Unread postby Tanada » Tue 06 Dec 2022, 23:48:14

I don't consider it a crisis that three plants out of 40 need more work than originally planned for but news people always go for the scariest headlines they can think up.

Welders wanted: France steps up recruitment drive as nuclear crisis deepens

PARIS, Nov 29 (Reuters) - French power giant EDF (EDF.PA) is looking to recruit a new generation of welders, pipe-fitters and boiler makers to fix its ageing nuclear reactors and build more of them, as Europe's energy crisis rekindles the allure of atomic power.

The problem is that in France such skilled workers are in short supply. So much so that EDF, which has a reputation for delays and cost overruns in building nuclear plants, has had to fly in around 100 of them from the United States and Canada, it said this month.

The utility, which is in the process of being fully nationalised, is racing against time to ensure its nuclear fleet can run at full capacity for the depths of winter. It has already seen its electricity output this year drop to a 30-year low due to a record number of outages.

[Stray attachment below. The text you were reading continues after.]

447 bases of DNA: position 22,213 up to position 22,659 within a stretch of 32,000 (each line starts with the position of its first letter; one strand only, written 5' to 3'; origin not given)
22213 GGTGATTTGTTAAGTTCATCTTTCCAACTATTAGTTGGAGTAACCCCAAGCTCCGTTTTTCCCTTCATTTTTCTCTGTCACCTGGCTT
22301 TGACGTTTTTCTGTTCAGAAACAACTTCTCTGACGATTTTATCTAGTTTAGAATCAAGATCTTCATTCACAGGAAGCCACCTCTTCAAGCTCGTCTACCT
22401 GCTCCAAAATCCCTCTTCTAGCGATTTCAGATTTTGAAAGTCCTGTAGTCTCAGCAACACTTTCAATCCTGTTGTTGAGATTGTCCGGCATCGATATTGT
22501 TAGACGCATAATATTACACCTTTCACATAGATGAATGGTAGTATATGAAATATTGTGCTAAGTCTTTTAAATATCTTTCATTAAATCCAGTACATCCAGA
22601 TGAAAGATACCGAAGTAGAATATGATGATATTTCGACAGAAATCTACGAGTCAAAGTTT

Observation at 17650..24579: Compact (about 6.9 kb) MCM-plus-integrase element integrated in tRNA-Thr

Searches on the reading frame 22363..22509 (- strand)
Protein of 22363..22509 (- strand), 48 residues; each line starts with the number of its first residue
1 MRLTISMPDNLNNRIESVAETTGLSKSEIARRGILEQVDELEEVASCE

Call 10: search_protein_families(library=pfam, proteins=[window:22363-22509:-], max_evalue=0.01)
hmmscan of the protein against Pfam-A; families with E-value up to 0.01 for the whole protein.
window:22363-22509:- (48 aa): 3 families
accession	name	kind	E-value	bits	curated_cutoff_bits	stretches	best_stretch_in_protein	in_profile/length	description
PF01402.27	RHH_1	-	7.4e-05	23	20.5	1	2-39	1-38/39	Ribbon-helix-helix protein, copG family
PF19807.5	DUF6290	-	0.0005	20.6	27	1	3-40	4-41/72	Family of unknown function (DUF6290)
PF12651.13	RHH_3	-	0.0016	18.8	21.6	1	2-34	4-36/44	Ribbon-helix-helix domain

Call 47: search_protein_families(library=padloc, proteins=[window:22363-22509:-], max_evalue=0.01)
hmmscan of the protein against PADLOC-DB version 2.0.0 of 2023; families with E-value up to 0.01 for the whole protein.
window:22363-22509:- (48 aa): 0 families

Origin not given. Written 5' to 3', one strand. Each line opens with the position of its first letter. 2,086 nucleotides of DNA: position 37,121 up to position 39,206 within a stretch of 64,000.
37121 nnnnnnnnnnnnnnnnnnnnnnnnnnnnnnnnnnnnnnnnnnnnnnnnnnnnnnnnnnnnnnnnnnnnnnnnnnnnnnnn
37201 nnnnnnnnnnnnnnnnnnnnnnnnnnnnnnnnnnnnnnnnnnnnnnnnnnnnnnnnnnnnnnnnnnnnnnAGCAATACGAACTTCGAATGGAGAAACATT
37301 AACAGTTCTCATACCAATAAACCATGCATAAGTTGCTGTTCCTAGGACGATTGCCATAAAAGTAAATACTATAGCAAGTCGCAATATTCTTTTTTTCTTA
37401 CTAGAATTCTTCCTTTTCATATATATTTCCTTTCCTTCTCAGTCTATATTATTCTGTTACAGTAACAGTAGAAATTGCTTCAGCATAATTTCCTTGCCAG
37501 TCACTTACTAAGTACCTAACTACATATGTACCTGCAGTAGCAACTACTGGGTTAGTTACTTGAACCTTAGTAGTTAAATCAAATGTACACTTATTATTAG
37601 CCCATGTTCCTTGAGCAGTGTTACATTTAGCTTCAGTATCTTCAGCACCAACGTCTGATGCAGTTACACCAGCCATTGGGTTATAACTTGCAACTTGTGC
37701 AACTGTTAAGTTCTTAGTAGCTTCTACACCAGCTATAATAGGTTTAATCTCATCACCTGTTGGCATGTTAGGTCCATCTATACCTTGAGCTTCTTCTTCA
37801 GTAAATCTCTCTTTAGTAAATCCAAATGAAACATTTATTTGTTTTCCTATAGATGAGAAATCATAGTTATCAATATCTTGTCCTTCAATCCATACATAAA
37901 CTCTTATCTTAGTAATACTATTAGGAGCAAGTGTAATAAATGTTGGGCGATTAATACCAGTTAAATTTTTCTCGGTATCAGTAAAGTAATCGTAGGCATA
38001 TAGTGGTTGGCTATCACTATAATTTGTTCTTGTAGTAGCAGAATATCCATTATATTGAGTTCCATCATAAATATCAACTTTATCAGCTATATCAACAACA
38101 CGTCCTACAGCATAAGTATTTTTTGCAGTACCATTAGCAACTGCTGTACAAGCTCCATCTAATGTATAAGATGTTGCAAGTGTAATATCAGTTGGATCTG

It's not just a matter of keeping households in France and other European countries warm in the coldest months: lower output this year is projected to wipe 32 billion euros ($33 billion) off the company's core 2022 earnings, jeopardizing its financial stability.

With EDF on the hook to build at least six new generation reactors over the next 25 years, at a total investment of some 52 billion euros, the group is hurriedly ramping up a recruitment drive across France.

EDF co-financed the opening of a training centre for welders in Normandy - the Haute Ecole de formation en soudage (Hefais) - last month, with an intake of around 40 students this year, expected to rise to 200 from 2023.

That, however, is a drop in the ocean. EDF estimates that France's nuclear industry needs to recruit between 10,000 and 15,000 workers a year over the next seven years.

EDF alone must find 3,000 new workers a year over that time - or 15% of the workforce currently deployed at its nuclear plants - up from 2,500 in the 2019-2022 period.

It wants to hire 1,000 welders by 2030, double the number it employs today.

"These are pretty ambitious targets," said Clement Bouilloux, manager for France at energy consultancy EnAppSys, noting that the scale of the country's plans for new reactors could make it challenging to recruit the right workforce.